A Case for the Documentary Hypothesis, Part I: The Division of Exodus 34

HP’s very recent post provides a good springboard for a discussion of the Documentary Hypothesis. Rather than introducing the hypothesis via a historical summary, which may be discussed in comments or a subsequent post, let me present a case study.

In this multi-part post I propose to lay a source division of Exodus 34, the so-called “New Covenant”. This chapter both exemplifies the issues and is relevant to an LDS audience, and thus is particularly fitting for this forum. I will outline the case for separation of sources based on internal and external evidence and then will ask what sorts of issues this raises for Latter-day Saint interpretation of scripture and of revelation. N.B.: This is not my original idea. It was worked out in part by a friend of mine, whose permission I have to reproduce it, even if only in outline, here.

Before we jump into the material, a Documentary Hypothesis refresher:

Scholars since the 1800s have divided the Pentateuch (5 “books of Moses”) into four documents coming from distinct times, places, and hands:

  • J = Jahwistic author, whose characters know and use the name Yahweh from earliest times
  • E = Elohistic author, whose characters do not use the name Yahweh before it is revealed to Moses in Exodus 3
  • P = the author or authors represented throughout the Pentateuch and readily identifiable by a distinctive focus on priestly matters and a unique style and a unique version of the events
  • D = the author responsible, by and large, for the book of Deuteronomy, which is unique in style and topic

This is, in my view, the order that they were written in (with a couple of P and D overlaps and rewrites).
Now to Exodus 34:

This chapter recounts the last episode in the long story of the revelation on the mountain in the wilderness. In the previous chapters, Exodus 32 and 33, Moses received the tablets from God, and was prepared to bring them to the Israelites, when he suddenly saw them worshipping the golden calf, and he smashed the tablets to the ground. The offending people were punished, and God told Moses that he wouldn’t be traveling through the wilderness with the people as planned after all – he’d just send a messenger. Moses pleaded with God, issued an ultimatum, and God eventually relented, agreeing also to pass physically before Moses on the mountain top. And that’s the situation at the very end of Exodus 33, which leads us up to the first verse of Exodus 34. With that in mind, here’s how the verses of Ex 34 are divided based on the evidence from Exodus (what I’m calling “internal evidence”). Forgive the brevity.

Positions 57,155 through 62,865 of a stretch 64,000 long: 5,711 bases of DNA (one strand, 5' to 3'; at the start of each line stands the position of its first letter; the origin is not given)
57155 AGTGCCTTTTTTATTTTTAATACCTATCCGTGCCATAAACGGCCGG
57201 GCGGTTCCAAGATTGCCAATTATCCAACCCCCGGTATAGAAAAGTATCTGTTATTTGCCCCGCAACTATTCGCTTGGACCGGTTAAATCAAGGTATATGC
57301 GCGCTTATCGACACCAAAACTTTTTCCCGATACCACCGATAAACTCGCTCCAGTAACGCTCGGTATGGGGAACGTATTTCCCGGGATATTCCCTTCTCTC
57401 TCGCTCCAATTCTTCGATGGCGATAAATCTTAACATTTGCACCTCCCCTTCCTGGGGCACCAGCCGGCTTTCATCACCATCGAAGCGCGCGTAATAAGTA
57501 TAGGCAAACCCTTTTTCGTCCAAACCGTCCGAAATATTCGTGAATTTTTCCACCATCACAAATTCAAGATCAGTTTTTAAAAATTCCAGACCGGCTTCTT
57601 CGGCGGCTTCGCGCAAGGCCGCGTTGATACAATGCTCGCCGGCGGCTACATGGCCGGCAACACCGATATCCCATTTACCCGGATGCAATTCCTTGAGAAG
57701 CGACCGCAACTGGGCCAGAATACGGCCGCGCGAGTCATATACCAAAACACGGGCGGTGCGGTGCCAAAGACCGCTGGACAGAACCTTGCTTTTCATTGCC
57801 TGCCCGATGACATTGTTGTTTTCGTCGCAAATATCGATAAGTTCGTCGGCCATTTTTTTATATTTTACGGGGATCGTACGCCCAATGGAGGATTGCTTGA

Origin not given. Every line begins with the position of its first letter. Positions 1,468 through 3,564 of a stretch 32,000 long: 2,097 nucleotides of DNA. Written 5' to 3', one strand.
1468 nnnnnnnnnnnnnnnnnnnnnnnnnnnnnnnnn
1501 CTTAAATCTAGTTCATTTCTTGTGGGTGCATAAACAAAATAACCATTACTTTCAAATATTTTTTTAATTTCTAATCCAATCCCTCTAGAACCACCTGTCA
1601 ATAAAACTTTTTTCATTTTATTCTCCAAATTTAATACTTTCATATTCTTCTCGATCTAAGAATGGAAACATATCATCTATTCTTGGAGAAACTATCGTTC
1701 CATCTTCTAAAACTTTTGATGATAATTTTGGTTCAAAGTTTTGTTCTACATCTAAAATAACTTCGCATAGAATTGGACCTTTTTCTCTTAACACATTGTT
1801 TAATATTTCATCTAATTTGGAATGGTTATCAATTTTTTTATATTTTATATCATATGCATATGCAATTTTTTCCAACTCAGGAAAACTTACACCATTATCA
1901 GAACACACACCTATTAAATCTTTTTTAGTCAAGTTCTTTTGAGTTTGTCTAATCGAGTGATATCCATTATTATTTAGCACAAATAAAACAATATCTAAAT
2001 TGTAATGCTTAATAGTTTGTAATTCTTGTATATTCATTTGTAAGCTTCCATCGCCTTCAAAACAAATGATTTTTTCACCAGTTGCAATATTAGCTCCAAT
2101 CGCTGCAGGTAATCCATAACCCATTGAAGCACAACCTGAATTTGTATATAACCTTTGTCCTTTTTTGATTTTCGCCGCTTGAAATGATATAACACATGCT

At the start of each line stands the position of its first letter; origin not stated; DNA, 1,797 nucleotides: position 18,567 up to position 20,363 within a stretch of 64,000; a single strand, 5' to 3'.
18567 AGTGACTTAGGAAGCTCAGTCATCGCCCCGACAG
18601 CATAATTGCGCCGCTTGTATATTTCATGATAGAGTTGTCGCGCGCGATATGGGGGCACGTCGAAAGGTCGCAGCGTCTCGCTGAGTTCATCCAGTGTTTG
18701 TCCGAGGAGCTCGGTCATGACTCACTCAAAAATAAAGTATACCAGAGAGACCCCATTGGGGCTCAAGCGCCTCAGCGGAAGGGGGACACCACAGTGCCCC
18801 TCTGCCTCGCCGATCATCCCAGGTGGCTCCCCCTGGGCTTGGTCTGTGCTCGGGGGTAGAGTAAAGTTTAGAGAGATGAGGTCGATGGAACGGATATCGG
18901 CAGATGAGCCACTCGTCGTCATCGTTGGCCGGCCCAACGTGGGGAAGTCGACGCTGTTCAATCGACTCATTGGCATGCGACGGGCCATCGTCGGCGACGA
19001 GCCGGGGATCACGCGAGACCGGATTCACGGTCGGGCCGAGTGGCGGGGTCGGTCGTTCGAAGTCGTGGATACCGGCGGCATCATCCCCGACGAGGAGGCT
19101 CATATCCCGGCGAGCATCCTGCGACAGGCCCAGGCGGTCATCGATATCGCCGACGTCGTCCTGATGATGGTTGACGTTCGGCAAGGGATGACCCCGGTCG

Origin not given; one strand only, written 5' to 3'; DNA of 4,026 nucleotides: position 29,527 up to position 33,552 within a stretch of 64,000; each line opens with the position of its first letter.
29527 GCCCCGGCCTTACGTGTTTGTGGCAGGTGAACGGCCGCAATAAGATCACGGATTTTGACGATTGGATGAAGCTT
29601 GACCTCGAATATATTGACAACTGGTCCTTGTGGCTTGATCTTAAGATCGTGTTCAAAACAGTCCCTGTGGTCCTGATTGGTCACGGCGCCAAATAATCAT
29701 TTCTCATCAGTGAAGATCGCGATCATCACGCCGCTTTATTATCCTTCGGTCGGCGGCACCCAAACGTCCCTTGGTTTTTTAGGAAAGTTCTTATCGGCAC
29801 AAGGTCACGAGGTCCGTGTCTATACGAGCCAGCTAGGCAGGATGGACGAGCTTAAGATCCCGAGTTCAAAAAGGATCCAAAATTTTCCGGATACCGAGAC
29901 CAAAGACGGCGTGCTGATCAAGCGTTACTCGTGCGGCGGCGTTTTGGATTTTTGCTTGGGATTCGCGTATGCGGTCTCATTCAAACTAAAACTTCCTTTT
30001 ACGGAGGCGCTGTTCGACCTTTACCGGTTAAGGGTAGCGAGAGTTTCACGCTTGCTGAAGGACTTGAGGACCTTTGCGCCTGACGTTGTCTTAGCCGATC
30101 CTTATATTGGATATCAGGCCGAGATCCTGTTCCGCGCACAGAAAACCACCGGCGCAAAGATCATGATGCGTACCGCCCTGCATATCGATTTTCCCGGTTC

• v. 1 is E, because it continues the narrative from Exod 32:19 and evokes directly Exod 24:12, which are both virtually unanimously recognized as E.
  • vv. 2-3 don’t fit well with v. 1: most obviously in their reference to Sinai, which is never an E term for the mountain. More importantly, they are directly in line not with ch 32, as above, but with the end of 33 which is J. This narrative told Moses he would receive a personal appearance from God, and Exod 34:2-3 tells how this is to be carried out.
  • The fulfillment of these two commands, one from E and one from J, is combined in v. 4. J and E had similar statements here (evidence to be given in part 2) about Moses ascending the mountain, and the compiler simply took the one from J and omitted the one from E.
  • Verse 5, where the Lord descends in a cloud, begins as E, where the Lord never descends in anything besides a cloud. J has fire. The verse ends, however, in J: it fulfills verse 2 (which we identified as J) and Exod 33:19 (also J).
  • Verse 6 is the fulfillment of the J event, where God presents himself to Moses. The J narrative, which is the giving of a covenant to Moses (that if the Israelites observe the stipulations of these verses, God will be with them when they go into Israel), is not part of E, in which the covenant has already been made on entirely different terms.
  • The conclusion of this J narrative is v. 27: “Write down these words, for in accordance with these words I make a covenant with you and with Israel.”
  • v. 28 is tricky because it appears to be the fulfillment of v. 27, which we called J. But it’s not: first, it says the “Ten Words”, which is impossible for the material given in vv. 10-26, and must be a reference to the Decalogue of Exod 20 (which is E). Also, it says to write it on tablets. J has never known of any tablets. So the “he” must be God (who wrote the “Ten Words” on the “Two Tablets” already, but since they got smashed, he has to write them again, which is the purpose of Moses’ return trip to the mountain).
  • v. 29-end of the chapter are from P, who introduces new terms (all P terms, like ‘edut = KJV ‘testimony’) that so far have not been used in this narrative. More importantly, the narrative here continues perfectly P’s Sinai pericope, in terminology and in sequence of events, which left off in Exod 31:18.